A rethink is needed on how to directly regulate activities of Big Tech companies in financial services, given their size and influence, a top official at an international forum for central banks said in Wednesday.
Data-rich Big Tech companies such as Alibaba and Amazon have been involved for some time in financial services such as banking, payments, asset management and insurance, with some also providing cloud computing to run key services for banks.
Their size and reach in social media and e-commerce means they can quickly build up market share in financial activities, Bank for International Settlements (BIS) General Manager Agustin Carstens said in a speech.
This creates a risk of them becoming “too big to fail” – a problem regulators hoped they had solved with banks after bailouts in the financial crisis over a decade ago.
“Without a doubt, a regulatory rethink is warranted, and we need a new path to follow,” Carstens said, adding a new “holistic” framework was needed that included requiring Big Tech financial services to be ring-fenced from other operations.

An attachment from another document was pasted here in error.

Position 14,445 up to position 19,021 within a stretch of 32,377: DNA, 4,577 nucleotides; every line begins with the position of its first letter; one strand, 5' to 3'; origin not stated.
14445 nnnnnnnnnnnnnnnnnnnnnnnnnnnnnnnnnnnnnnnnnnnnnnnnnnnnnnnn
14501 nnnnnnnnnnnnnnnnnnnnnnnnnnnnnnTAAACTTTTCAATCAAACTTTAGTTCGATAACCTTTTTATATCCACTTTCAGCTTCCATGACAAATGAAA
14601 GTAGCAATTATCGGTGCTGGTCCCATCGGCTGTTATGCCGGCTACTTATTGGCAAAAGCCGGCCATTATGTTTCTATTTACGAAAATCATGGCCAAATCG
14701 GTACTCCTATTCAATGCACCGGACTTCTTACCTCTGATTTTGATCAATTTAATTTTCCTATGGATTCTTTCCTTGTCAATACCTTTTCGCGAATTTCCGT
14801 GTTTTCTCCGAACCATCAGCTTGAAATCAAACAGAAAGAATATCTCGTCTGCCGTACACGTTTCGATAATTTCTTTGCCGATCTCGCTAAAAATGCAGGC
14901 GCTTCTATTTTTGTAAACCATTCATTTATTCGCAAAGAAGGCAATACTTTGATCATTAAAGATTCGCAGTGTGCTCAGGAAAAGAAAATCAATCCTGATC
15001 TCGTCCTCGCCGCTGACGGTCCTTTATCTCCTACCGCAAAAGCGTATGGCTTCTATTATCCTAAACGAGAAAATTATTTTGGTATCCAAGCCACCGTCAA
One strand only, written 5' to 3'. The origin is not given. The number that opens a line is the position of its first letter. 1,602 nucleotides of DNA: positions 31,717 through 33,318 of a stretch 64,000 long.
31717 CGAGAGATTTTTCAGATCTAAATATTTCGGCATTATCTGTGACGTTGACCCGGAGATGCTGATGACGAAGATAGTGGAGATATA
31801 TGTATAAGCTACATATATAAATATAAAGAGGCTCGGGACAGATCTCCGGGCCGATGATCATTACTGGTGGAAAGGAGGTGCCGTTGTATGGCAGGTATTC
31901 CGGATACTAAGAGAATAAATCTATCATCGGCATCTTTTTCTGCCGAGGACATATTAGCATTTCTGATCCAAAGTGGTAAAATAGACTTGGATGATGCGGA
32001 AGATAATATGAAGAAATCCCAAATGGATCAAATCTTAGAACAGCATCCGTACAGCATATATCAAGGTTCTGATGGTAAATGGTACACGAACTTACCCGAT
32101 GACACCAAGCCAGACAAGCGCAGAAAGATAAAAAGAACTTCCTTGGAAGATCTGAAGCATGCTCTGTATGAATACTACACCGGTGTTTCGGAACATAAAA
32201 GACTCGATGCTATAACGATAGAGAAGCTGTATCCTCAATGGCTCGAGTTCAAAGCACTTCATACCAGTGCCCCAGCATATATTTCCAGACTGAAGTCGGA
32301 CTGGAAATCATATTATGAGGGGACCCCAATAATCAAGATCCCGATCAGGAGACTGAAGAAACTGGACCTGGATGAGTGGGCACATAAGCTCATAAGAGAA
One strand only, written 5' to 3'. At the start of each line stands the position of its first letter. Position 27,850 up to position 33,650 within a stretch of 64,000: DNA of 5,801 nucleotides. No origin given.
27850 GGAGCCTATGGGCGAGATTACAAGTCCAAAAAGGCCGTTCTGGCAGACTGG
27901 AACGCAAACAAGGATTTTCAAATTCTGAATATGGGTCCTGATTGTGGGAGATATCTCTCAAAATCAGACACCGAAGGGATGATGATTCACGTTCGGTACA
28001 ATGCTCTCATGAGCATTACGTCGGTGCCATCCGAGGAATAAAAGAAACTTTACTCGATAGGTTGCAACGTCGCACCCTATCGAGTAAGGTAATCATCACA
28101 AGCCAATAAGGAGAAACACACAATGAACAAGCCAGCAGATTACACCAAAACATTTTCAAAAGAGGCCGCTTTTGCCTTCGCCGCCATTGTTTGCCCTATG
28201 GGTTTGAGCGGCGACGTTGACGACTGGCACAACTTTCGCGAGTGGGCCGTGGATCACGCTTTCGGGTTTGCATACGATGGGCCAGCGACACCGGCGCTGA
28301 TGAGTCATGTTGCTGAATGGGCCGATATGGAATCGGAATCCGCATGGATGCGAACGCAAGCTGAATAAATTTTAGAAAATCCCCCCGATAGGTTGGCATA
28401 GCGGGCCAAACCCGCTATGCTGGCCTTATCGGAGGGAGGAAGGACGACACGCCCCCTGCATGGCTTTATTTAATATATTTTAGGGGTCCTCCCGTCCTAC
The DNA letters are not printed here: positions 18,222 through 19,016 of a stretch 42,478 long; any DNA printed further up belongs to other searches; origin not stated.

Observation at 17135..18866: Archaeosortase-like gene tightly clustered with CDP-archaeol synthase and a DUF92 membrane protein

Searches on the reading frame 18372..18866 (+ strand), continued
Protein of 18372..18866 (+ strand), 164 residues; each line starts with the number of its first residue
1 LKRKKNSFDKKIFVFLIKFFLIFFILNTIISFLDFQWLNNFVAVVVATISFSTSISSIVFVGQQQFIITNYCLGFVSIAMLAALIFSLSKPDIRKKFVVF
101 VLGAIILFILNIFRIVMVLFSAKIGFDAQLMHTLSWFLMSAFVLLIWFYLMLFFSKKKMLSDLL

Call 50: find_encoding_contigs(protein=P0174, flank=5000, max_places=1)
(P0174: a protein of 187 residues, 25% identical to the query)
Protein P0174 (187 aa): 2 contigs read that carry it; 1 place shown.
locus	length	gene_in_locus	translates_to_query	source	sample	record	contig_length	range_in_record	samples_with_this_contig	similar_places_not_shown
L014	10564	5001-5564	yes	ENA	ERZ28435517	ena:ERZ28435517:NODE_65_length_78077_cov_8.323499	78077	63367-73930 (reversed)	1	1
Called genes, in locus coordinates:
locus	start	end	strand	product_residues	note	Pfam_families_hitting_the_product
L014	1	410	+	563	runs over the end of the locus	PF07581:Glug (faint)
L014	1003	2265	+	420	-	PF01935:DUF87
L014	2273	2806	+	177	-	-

Their vast troves of data give Big Tech firms valuable information about potential financial services customers, such as their wealth and spending habits. Companies from Jumia in Africa to Grab in southeast Asia are trying to tap into that by providing services such as credit and payments processing.
Big Tech firms with significant financial activities could also be subject to group-wide requirements on governance, conduct of business and operational resilience, Carstens said.
Implementing “holistic” financial rules for Big Tech would be challenging given the sector is already overseen by data privacy and competition regulators locally and internationally, with no obvious “lead” regulator, he added.
Operational resilience rules are already emerging in the European Union, Britain and elsewhere to give financial regulators oversight on the use by banks and insurers of outside cloud computing firms like Amazon, IBM and Microsoft to host services.
Microsoft’s $2 billion deal with London Stock Exchange Group in December was the latest sign of how boundaries between Big Tech and finance are blurring.
The potential benefits of Big Tech firms’ entry into finance include improved customer outcomes, increased financial market efficiency and enhanced financial inclusion, Carstens said. “It is high time to move from theory to practice and consider tangible options for regulatory actions.”
(Reporting by Huw Jones; editing by Jason Neely and Mark Potter)
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